Board Member Perspective – Questions to Ask When Reviewing an Audit
You are presented with the financial statements prepared by auditors. Do you know what questions to ask? What will the auditors tell you only if you ask? The process of auditing the financial statements of an organization is quite invasive not only on the transactions and balances that make up the financial statements, but also on the processes and controls of the organization. Asking a few questions can give you valuable insight on the audit report, and on how the audit was conducted. Of course, we begin with reviewing if there is an unqualified or “clean” opinion. Otherwise, most of your discussion with the auditors will revolve around the reason for the qualification.
On the Statement of Financial Position – Is there a liability amount that the auditors believe the board should discuss further or about which they should ask for more information? Are there suggestions for containing or reducing some of the liabilities that management and the board should consider? Is the make up of net assets a healthy mix? Should the organization increase the net assets without donor restrictions? Does the organization have sufficient reserves?
On the Statement of Activities – Explain the results of each column and what it tells about the operations of the organization. Does the organization have sufficient restricted net assets for future funding based on the type of funding that the organization is reliant on?
On the Statement of Cash Flows – What does this statement tell us about the organization’s cash flow situation? Does it appear to be generating sufficient cash flow for its operations or are there issues with collecting receivables?
On the Statement of Functional Expenses – What method is used for allocating expenses and is this a reasonable method used by other organizations? Is the organization recovering its indirect expenses? Is the management and fundraising expense reasonable for an organization this size? What are the programs that have the highest expenses and are these in line with the board-set priorities? If the statement does not break out the individual programs, ask why.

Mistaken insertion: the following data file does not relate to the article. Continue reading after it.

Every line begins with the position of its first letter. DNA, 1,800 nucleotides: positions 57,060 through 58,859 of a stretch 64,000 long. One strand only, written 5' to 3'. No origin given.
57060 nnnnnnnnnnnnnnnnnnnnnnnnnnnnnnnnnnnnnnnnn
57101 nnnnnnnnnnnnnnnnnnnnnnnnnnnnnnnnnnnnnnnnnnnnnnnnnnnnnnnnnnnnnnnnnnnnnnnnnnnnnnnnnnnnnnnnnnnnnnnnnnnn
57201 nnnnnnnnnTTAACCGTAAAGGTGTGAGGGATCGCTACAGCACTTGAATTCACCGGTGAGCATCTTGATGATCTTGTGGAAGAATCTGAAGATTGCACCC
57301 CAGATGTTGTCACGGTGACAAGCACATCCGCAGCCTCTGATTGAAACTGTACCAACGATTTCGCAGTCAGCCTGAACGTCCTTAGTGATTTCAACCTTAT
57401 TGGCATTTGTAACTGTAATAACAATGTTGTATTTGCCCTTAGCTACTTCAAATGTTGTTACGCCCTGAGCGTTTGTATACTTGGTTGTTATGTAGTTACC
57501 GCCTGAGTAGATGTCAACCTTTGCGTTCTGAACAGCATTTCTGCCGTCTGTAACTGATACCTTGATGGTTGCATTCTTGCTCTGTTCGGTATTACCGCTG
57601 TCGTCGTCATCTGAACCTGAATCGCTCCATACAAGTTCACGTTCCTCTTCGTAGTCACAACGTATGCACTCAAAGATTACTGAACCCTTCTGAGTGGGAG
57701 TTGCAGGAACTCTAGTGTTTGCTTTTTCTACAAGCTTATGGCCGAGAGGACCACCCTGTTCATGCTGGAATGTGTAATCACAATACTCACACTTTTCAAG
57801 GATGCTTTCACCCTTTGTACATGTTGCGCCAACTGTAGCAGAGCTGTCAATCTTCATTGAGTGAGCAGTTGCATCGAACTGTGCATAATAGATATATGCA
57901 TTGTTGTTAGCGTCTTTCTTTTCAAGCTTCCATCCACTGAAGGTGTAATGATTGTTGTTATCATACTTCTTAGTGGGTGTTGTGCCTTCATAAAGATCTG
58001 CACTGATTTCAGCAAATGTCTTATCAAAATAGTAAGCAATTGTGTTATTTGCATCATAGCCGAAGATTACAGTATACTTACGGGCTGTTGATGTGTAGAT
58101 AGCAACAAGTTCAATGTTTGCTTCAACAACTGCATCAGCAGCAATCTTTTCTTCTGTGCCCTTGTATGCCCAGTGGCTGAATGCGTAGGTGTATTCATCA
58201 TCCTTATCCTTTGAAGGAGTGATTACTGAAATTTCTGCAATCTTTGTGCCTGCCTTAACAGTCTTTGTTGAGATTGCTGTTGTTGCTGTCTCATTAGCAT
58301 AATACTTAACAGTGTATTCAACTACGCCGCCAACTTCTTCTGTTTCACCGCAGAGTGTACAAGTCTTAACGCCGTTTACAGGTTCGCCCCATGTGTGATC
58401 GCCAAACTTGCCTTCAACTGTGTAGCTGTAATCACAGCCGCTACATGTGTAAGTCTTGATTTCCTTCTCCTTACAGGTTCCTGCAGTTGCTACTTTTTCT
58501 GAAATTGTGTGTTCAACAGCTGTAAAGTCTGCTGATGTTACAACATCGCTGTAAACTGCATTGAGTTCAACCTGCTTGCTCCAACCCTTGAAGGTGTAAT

On the Footnotes – Are there any footnotes that are most worrisome to a reader? Explain the footnotes that may have financial implications that are not reflected in the financial statements themselves (such as pending litigation).
On the Management Letter (even if none is presented) – Was there an item discussed with management that could have made it to the management letter, but did not? If there is no management letter, are there areas of improvement that the auditors can suggest?
On the overall audit process – What audit adjustments did you make and did their nature and amount concern you in any way? Were there any management practices that you found unusual, but not worthy of noting in the reports? Were there any delays in the audit caused by management?
Use these questions to guide you through the review of the audit report and you will walk away with a better understanding of the organization on which you serve.